Nepal government Imposes Ban on TikTok Citing Negative Social Impact and Rise in Cyber Crimes – South Asia Time

Nepal government Imposes Ban on TikTok Citing Negative Social Impact and Rise in Cyber Crimes

 November 13, 2023  

Kathmabdu — In a recent Cabinet meeting held on Monday, the government has decided to impose a ban on the popular Chinese-owned app, TikTok. The decision stems from concerns over the app’s negative effects on social harmony, with a particular emphasis on its role in promoting hate speech. While the exact date of the ban’s enforcement remains uncertain, it follows a surge in reported cyber crimes, numbering 1,647 over the past four years.

Freedom of expression, a fundamental right, has been a point of contention in this decision. The government, however, highlights the widespread criticism of TikTok for fostering a climate of hate speech within a significant portion of society. The decision was reached after discussions between the Cyber Bureau of the Nepal Police, Ministry of Home Affairs, and representatives of TikTok.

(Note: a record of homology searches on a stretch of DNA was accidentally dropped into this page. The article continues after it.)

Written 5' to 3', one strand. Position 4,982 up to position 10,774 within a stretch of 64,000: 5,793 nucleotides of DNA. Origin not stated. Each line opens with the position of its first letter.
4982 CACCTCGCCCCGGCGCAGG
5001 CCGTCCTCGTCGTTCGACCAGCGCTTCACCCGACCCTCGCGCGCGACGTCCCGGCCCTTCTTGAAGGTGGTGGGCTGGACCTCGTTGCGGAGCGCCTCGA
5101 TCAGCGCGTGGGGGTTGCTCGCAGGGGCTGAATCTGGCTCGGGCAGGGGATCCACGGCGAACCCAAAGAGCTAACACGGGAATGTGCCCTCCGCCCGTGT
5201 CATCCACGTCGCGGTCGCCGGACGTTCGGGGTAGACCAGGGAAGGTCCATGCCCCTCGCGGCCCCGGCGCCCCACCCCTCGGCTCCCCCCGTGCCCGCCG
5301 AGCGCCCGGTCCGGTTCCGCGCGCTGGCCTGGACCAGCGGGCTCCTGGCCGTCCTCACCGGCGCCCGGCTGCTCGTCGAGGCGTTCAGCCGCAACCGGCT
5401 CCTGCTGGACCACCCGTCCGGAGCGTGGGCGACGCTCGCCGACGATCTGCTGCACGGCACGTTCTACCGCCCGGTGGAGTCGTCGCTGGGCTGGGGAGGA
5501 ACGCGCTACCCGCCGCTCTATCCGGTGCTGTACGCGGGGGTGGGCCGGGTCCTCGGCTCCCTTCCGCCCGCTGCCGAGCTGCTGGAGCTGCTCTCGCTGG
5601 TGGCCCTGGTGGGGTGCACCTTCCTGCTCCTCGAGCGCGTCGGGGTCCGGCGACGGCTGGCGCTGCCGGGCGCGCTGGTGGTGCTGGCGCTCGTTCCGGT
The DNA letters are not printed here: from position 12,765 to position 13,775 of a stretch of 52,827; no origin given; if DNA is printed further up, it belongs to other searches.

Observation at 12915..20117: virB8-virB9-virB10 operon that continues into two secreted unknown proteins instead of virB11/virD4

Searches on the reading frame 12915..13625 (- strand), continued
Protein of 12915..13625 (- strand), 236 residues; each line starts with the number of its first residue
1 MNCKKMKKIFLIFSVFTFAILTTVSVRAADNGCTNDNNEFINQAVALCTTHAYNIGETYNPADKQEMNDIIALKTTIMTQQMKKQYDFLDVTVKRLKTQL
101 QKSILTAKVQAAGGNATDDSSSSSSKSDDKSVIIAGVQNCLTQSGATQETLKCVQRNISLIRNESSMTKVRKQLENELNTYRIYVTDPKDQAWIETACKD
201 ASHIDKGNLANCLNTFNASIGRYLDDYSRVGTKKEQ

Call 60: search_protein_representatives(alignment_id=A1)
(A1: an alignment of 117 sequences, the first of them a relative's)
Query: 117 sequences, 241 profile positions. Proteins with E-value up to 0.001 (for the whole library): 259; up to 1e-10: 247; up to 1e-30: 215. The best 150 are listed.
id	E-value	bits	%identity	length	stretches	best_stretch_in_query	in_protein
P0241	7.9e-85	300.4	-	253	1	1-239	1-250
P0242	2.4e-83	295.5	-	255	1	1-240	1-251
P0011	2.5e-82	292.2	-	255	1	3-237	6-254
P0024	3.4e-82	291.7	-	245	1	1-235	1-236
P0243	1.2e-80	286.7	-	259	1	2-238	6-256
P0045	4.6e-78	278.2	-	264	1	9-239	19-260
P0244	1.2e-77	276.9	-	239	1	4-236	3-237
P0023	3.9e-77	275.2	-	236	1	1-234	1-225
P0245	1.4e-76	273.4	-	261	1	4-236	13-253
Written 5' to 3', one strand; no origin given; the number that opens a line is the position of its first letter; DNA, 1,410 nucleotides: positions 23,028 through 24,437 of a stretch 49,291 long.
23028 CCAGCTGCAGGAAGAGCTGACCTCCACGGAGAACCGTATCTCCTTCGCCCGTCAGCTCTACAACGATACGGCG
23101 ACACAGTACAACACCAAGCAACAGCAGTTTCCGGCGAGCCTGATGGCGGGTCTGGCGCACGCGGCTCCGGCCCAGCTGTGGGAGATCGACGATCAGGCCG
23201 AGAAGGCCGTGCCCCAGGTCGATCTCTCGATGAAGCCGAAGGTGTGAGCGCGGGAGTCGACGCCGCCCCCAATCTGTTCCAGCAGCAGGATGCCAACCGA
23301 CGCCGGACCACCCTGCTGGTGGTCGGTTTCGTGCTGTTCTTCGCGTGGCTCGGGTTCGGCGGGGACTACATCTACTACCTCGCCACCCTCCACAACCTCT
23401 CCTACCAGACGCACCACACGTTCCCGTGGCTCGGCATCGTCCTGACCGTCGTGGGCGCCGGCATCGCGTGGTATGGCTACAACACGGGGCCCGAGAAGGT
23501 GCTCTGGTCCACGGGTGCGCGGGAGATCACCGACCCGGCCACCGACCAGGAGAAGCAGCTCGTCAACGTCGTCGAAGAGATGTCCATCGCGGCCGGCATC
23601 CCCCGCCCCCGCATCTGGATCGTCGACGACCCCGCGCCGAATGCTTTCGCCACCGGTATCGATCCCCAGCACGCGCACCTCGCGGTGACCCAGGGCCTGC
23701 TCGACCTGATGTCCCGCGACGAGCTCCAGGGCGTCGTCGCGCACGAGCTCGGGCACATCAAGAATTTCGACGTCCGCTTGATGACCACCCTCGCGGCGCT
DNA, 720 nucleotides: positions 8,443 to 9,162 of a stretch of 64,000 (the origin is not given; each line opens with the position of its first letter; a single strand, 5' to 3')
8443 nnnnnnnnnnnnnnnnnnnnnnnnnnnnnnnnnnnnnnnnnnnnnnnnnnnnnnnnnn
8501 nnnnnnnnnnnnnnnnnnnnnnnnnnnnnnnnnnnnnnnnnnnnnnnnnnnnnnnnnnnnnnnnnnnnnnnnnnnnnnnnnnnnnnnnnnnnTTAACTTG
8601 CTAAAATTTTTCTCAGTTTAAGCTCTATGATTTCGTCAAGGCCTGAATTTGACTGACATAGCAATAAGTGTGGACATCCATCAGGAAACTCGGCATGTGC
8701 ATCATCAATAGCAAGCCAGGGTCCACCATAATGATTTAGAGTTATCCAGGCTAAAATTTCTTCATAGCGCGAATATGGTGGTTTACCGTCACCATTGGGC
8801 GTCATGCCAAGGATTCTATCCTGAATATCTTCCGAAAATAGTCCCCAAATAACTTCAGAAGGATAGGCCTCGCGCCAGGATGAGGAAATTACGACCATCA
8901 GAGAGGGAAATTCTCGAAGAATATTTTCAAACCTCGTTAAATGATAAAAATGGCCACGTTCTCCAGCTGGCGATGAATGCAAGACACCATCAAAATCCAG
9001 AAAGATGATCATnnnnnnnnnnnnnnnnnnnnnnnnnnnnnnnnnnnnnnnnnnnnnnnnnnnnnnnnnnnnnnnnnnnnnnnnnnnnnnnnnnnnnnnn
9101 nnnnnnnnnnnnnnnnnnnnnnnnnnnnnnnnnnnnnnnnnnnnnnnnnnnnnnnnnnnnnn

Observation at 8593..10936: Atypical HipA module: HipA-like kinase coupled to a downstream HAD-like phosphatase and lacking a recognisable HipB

This development closely follows the introduction of the ‘Directives on the Operation of Social Networking 2023.’ Among the notable directives is the requirement for social media platforms operating in Nepal to establish offices in the country. A previous Cabinet meeting mandated platforms like Facebook, X (formerly Twitter), TikTok, and YouTube to open liaison offices in Nepal.

Companies are given a three-month window to either set up an office or appoint a focal person in Nepal. Additionally, they must register their platforms with the Ministry of Information and Communication Technology. The ministry reserves the right to shut down platforms that fail to comply with registration requirements.

The directives also include a comprehensive 19-point not-to-do list for users of major social media platforms, including Facebook, X, TikTok, YouTube, and Instagram. This move comes as a response to an increasing number of complaints regarding the absence of company representatives in Nepal, hindering authorities from addressing user concerns and removing objectionable content from these platforms.